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Spinal Cord Stimulation

  • Education and Training
  • Efficacy
  • Products and Procedures
  • Reimbursement and Practice Management
  • Indications, Safety, and Warnings
  • Resources

    Failed Back Surgery Syndrome (FBSS)

    MDT Response to Washington State SCS Study

    An analysis of the Washington State Department of Labor and Industries study of the effectiveness of spinal cord stimulation for workers' compensation patients with failed back surgery syndrome.

    Neurostimulation for Failed Back Surgery Syndrome Literature Summary

    The long-term clinical studies that are summarized in this review have shown that spinal cord stimulation is effective in controlling pain associated with FBSS. The economic studies summarized here indicate that as compared to conventional medical management of patients with FBSS, spinal cord stimulation should become cost-effective after about 2 years of its use.

    PROCESS Study 24-month Data Presentation

    Long-term data from the PROCESS trial: Randomized controlled trial of spinal cord stimulation versus conventional medical management for failed back surgery syndrome.

    SCS for FBSS Literature Summary Presentation

    A slide presentation summarizing the clinical and cost-effectiveness of spinal cord stimulation for failed back surgery syndrome.

    Complex Regional Pain Syndrome (CRPS)

    Kemler 5yr SCS for CRPS Analysis

    Analysis of the 5-year data from Kemler’s trial of spinal cord stimulation for complex regional pain syndrome.

    Neurostimulation for Complex Regional Pain Syndrome Literature Summary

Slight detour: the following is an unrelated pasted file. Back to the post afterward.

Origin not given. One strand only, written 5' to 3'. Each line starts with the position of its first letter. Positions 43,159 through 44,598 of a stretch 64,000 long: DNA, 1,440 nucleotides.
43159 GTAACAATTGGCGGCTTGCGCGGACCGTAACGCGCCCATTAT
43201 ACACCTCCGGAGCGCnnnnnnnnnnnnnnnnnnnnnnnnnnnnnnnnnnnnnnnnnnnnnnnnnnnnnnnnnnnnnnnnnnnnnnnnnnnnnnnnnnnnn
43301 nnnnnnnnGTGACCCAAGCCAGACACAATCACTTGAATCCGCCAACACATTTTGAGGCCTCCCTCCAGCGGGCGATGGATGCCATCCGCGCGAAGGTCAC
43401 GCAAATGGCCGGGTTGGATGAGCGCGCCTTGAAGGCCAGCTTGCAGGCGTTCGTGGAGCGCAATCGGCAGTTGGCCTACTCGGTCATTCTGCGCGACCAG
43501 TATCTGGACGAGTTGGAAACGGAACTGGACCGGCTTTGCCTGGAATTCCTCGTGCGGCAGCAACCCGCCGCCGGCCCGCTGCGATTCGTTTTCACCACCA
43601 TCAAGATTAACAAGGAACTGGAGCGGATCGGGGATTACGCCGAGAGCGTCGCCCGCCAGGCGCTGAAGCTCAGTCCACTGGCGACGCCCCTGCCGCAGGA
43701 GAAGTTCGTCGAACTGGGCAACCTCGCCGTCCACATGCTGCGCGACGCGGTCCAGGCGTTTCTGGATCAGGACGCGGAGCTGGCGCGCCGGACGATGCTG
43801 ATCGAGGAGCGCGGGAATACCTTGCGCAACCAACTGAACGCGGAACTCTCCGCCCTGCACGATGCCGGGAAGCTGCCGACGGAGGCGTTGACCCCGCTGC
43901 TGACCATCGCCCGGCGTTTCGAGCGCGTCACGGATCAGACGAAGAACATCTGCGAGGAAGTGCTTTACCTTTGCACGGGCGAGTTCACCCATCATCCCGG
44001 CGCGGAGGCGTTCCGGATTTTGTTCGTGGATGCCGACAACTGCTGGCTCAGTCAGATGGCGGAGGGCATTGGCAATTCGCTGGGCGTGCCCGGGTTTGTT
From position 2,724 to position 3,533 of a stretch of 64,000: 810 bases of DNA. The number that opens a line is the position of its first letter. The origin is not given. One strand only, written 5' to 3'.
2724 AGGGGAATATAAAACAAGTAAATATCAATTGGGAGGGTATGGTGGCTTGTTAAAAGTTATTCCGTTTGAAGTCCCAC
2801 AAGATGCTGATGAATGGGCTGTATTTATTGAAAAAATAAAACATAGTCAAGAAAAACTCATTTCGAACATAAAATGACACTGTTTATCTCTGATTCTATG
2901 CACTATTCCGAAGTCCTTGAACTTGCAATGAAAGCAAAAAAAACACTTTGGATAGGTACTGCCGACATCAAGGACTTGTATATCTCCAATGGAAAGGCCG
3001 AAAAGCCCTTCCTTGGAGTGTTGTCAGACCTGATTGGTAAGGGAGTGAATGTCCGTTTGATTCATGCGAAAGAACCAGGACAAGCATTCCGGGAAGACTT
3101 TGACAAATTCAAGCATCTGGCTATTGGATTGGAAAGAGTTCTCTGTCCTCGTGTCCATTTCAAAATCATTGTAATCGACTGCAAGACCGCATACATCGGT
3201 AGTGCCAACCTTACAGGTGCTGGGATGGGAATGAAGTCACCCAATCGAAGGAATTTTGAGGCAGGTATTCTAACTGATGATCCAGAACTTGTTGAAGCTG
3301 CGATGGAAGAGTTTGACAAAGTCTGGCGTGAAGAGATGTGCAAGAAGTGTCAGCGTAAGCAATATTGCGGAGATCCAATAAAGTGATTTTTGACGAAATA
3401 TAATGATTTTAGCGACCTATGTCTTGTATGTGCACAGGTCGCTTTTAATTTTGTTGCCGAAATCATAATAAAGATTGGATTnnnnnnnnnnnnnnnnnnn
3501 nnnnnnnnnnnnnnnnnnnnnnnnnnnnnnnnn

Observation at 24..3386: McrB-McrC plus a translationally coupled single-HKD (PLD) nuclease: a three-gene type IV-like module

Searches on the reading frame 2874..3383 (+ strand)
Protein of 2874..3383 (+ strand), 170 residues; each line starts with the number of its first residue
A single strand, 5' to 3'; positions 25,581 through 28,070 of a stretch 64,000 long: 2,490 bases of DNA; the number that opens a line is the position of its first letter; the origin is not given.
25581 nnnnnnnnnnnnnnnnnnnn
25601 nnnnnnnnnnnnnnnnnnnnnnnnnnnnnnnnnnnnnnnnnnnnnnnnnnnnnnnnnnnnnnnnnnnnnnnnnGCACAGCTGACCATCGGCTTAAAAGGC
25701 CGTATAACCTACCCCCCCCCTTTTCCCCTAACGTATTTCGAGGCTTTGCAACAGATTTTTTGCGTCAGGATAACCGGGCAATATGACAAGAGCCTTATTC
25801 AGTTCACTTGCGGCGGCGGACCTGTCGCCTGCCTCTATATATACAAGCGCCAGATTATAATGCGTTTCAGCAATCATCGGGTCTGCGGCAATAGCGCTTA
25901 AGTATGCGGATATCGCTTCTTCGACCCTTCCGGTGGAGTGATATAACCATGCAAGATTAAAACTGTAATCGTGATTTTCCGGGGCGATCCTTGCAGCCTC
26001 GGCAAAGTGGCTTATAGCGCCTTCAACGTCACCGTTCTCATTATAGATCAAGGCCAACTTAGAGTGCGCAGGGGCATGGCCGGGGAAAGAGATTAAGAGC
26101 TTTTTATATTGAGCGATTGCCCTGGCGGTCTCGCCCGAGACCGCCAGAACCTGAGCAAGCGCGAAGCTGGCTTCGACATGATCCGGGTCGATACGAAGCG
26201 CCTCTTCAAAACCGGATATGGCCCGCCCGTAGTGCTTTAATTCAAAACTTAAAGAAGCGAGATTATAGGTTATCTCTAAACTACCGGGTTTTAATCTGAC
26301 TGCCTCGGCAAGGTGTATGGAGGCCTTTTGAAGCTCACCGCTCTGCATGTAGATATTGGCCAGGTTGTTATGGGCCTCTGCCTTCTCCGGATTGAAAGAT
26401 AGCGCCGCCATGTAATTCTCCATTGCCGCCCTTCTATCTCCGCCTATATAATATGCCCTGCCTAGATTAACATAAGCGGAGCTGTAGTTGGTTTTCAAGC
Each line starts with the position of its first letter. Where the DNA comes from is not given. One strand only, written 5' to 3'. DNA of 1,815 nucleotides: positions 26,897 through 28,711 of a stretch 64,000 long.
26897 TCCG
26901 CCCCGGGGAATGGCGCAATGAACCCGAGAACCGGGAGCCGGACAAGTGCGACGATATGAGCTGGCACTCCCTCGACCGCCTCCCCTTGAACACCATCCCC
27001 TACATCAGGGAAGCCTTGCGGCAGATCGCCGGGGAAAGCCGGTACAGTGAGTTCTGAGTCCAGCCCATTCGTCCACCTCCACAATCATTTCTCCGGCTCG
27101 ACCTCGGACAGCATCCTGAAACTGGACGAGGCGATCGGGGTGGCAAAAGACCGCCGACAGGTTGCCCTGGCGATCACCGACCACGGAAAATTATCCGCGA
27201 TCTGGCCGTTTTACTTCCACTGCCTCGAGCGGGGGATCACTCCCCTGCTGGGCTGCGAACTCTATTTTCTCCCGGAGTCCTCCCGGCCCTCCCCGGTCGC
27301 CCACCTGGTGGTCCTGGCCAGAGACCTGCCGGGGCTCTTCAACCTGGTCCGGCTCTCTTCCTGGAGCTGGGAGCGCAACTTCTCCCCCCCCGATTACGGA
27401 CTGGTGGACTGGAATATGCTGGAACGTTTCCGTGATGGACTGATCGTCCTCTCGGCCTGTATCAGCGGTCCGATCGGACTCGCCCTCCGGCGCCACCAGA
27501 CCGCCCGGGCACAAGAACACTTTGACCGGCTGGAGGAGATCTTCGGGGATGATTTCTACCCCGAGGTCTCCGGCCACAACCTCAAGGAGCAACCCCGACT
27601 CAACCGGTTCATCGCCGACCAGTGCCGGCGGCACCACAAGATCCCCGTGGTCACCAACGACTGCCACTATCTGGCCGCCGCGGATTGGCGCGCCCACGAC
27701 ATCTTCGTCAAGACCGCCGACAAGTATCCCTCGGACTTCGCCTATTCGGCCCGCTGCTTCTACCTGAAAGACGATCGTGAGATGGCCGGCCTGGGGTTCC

The referenced long-term clinical studies have shown that spinal cord stimulation provides statistically significant pain relief in patients with CRPS. Economic studies show that as compared to the conventional medical management of patients with CRPS, spinal cord stimulation should become cost-effective after about 2 years of its use.

    SCS for CRPS Literature Summary Presentation

    A slide presentation summarizing the clinical and cost-effectiveness of spinal cord stimulation for complex regional pain syndrome.

    Other Resources

    NICE Final Determination on SCS for Neuropathic Pain

    The National Institute for Health and Clinical Excellence (NICE) reviewed the available evidence for spinal cord stimulation for the treatment of chronic neuropathic pain as part of their health technology appraisal (HTA). All 403 patients included in the clinical studies assessed by NICE were implanted with Medtronic spinal cord neurostimulation systems.

    Medtronic provides this information for your convenience only. It is not intended as a recommendation regarding clinical practice. It is the responsibility of the provider to determine coverage and submit appropriate codes, modifiers, and charges for the services rendered. This document provides assistance for FDA approved or cleared indications. Where reimbursement is requested for a use of a product that may be inconsistent, or not expressly specified in the FDA cleared or approved labeling (e.g., instructions for use, operator’s manual, or package insert), consult with your billing advisors or payers for advice on handling such billing issues. Some payers may have policies that make it inappropriate to submit claims for such items or related service. Contact your Medicare contractor or other payer for interpretation of coverage, coding, and payment policies.

    United States